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I have several VM's in an OpenStack cluster (KVM) and when they get built from an image that had say a single 5GB partition they too will have this same HDD geometry configured. I've found several methods to resize them from the actual OpenStack hosts, but I'd like to be able to resize them from within the VM's as well, just so I have that method available too.

One approach would be to use fdisk to delete and then recreate & write out the partition metadata, then do a reboot and a resizefs after booting back into the VM. When I recently tried this though it didn't work as expected. Resulting in a VM that is hanging at a GRUB prompt. This is a CentOS 6.7 VM so the bootloader is GRUB legacy.

           ss1

What are my options here to get a filesystem on this VM? I suspect I could use virtmanager to gain access to the VM and then expose a LiveCD ISO at it so that I can "boot" it with that and then get a filesystem associated but is there a more direct way to recover access and boot this VM?

References

  • you probably have to reinstall grub. its supposed to fit in between your filesystems - right around where you keep your partition tables. its very easy to disturb. also, your filesystems are detected by superblock, which will be so many bytes from the head of the partition, and then a backup so many bytes beyond that and so on. it the partition table was relaid differently than it once was, then the superblocks wont line up until you do the fs resize. you might have had better success doing that before the reboot, maybe. you can use partx to force the kernel to scan partition changes. – mikeserv Dec 22 '15 at 7:30
  • I usually use the 'GParted' tool, can be found from gparted.org Please try if this helps. – Muralibabud Jan 7 '16 at 5:55
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So my issue was with how I was doing the deletion and recreation of the partition. I was getting tripped up by fdisk and the fact that it was showing the starting location not in sectors. When I properly invoked fdisk like so:

$ sudo fdisk -c -u /dev/vda

Command (m for help): p

Disk /dev/vda: 42.9 GB, 42949672960 bytes
255 heads, 63 sectors/track, 5221 cylinders, total 83886080 sectors
Units = sectors of 1 * 512 = 512 bytes
Sector size (logical/physical): 512 bytes / 512 bytes
I/O size (minimum/optimal): 512 bytes / 512 bytes
Disk identifier: 0x0004064e

   Device Boot      Start         End      Blocks   Id  System
/dev/vda1   *        2048    31459327    15728640   83  Linux

It was pretty obvious that I was not keeping the starting sector aligned when I created the new partition.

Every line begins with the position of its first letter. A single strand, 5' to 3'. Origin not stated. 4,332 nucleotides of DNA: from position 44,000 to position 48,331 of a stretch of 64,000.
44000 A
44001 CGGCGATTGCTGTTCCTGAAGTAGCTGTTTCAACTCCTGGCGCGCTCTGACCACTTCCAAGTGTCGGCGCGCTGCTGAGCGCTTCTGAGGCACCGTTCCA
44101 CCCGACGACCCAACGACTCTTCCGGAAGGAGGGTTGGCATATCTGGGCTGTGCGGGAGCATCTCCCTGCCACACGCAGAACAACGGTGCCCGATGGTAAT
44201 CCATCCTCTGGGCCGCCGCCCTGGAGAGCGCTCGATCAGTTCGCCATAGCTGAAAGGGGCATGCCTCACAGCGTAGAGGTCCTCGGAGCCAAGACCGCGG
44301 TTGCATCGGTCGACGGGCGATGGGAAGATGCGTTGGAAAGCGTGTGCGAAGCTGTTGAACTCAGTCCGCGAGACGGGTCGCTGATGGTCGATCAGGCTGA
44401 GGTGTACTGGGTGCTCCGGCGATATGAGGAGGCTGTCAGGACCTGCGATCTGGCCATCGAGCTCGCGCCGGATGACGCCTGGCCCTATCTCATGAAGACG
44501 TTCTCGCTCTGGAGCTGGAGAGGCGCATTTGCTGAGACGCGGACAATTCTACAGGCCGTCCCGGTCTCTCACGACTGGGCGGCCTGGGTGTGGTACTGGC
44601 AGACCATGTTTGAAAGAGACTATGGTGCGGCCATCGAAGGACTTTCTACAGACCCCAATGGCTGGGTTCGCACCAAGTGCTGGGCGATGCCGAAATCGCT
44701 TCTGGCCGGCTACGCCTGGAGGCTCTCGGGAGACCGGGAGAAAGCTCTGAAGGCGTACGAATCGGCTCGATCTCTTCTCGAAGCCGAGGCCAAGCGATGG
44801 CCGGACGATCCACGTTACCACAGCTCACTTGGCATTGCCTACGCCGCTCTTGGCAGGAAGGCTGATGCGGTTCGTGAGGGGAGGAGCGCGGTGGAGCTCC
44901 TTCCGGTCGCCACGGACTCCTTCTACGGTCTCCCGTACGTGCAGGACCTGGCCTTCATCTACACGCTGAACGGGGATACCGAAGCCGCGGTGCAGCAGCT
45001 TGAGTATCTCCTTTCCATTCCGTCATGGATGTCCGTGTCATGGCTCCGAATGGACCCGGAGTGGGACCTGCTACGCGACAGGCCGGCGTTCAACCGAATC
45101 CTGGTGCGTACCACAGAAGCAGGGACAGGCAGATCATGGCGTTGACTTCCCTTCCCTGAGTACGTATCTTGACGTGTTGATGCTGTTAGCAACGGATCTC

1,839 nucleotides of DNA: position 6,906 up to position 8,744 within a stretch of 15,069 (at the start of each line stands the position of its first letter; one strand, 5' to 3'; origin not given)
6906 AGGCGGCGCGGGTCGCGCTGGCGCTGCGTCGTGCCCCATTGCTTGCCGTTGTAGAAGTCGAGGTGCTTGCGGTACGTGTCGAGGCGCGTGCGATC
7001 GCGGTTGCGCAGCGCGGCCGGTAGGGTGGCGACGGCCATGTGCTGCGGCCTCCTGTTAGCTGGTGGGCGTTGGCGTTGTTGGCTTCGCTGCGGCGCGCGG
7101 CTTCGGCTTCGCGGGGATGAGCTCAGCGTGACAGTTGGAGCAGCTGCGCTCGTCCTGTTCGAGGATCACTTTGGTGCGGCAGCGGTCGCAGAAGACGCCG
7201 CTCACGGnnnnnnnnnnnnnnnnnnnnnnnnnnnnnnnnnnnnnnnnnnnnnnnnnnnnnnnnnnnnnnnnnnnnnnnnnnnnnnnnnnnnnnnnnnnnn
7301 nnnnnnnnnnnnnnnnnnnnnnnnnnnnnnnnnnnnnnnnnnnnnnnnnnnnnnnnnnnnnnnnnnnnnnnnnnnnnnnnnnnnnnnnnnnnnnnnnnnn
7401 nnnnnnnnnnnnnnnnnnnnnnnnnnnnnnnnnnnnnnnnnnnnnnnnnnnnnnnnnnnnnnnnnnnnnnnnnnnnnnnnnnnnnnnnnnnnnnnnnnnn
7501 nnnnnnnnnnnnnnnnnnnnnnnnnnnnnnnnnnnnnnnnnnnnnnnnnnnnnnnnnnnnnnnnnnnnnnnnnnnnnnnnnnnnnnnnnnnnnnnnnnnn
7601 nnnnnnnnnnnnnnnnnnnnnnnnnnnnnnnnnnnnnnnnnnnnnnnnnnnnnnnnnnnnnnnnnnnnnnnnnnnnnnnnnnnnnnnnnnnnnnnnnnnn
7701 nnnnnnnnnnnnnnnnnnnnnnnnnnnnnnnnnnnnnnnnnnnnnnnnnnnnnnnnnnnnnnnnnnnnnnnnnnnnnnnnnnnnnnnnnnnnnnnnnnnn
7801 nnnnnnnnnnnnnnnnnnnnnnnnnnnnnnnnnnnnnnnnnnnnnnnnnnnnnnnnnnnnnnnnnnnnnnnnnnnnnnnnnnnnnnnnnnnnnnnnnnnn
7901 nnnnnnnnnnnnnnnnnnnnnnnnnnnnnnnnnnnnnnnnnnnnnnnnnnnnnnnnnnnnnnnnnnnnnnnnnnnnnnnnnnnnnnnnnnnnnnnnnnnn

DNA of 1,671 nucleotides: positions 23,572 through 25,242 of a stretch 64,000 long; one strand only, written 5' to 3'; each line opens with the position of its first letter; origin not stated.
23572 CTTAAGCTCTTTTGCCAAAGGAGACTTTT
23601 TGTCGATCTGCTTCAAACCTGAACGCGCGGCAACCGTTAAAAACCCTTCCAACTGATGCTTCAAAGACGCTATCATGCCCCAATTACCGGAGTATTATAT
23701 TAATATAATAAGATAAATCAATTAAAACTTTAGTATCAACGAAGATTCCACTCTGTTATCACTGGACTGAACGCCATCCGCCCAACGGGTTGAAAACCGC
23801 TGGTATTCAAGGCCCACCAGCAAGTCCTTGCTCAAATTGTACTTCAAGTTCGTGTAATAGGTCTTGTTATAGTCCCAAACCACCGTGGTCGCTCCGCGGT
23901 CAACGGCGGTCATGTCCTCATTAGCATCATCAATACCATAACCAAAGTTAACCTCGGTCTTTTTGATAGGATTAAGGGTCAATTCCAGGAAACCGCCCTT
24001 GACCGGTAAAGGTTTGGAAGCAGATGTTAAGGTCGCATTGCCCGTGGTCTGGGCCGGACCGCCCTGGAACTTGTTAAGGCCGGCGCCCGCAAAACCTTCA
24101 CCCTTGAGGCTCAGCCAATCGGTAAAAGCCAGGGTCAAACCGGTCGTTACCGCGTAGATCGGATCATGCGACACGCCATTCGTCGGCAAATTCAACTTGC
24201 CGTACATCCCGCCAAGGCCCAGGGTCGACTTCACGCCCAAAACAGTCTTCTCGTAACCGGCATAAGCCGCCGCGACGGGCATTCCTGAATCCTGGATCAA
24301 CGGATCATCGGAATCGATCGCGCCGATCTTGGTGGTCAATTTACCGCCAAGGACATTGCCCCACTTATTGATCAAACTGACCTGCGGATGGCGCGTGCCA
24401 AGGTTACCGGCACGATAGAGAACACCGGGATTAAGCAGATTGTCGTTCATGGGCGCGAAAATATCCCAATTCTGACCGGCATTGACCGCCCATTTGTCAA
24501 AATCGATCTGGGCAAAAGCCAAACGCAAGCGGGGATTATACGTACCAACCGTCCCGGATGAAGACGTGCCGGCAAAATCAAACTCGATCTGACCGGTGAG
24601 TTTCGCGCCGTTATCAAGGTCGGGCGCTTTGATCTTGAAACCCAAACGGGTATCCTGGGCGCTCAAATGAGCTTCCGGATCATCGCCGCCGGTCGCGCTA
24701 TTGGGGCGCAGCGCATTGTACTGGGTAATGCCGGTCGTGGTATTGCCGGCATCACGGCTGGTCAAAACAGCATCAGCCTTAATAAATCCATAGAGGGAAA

From fdisk's usage guidance:

Options:
 -c                        switch off DOS-compatible mode
 -u <size>                 give sizes in sectors instead of cylinders

So simply paying special attention to this detail, and I was able to do the following process to extend my VM's partition using all of the available HDD space.

Process for resizing

To delete the existing partition:

Command (m for help): d
Selected partition 1

Now add the new one:

Command (m for help): n
Command action
   e   extended
   p   primary partition (1-4)
p
Partition number (1-4): 1
First sector (2048-83886079, default 2048):
Using default value 2048
Last sector, +sectors or +size{K,M,G} (2048-83886079, default 83886079):
Using default value 83886079

Make it bootable:

Command (m for help): a
Partition number (1-4): p
Partition number (1-4): 1

And confirm all this:

Command (m for help): p

Disk /dev/vda: 42.9 GB, 42949672960 bytes
255 heads, 63 sectors/track, 5221 cylinders, total 83886080 sectors
Units = sectors of 1 * 512 = 512 bytes
Sector size (logical/physical): 512 bytes / 512 bytes
I/O size (minimum/optimal): 512 bytes / 512 bytes
Disk identifier: 0x0004064e

   Device Boot      Start         End      Blocks   Id  System
/dev/vda1   *        2048    83886079    41942016   83  Linux

Commit it to the HDD:

Command (m for help): w
The partition table has been altered!

Calling ioctl() to re-read partition table.

WARNING: Re-reading the partition table failed with error 16: Device or resource busy.
The kernel still uses the old table. The new table will be used at
the next reboot or after you run partprobe(8) or kpartx(8)
Syncing disks.

Now reboot the system and do a resize2fs if needed:

$ sudo resize2fs /dev/vda1
resize2fs 1.41.12 (17-May-2010)
The filesystem is already 10485504 blocks long.  Nothing to do!

And confirm:

$ df -h
Filesystem      Size  Used Avail Use% Mounted on
/dev/vda1        40G  807M   37G   3% /
tmpfs           1.9G     0  1.9G   0% /dev/shm

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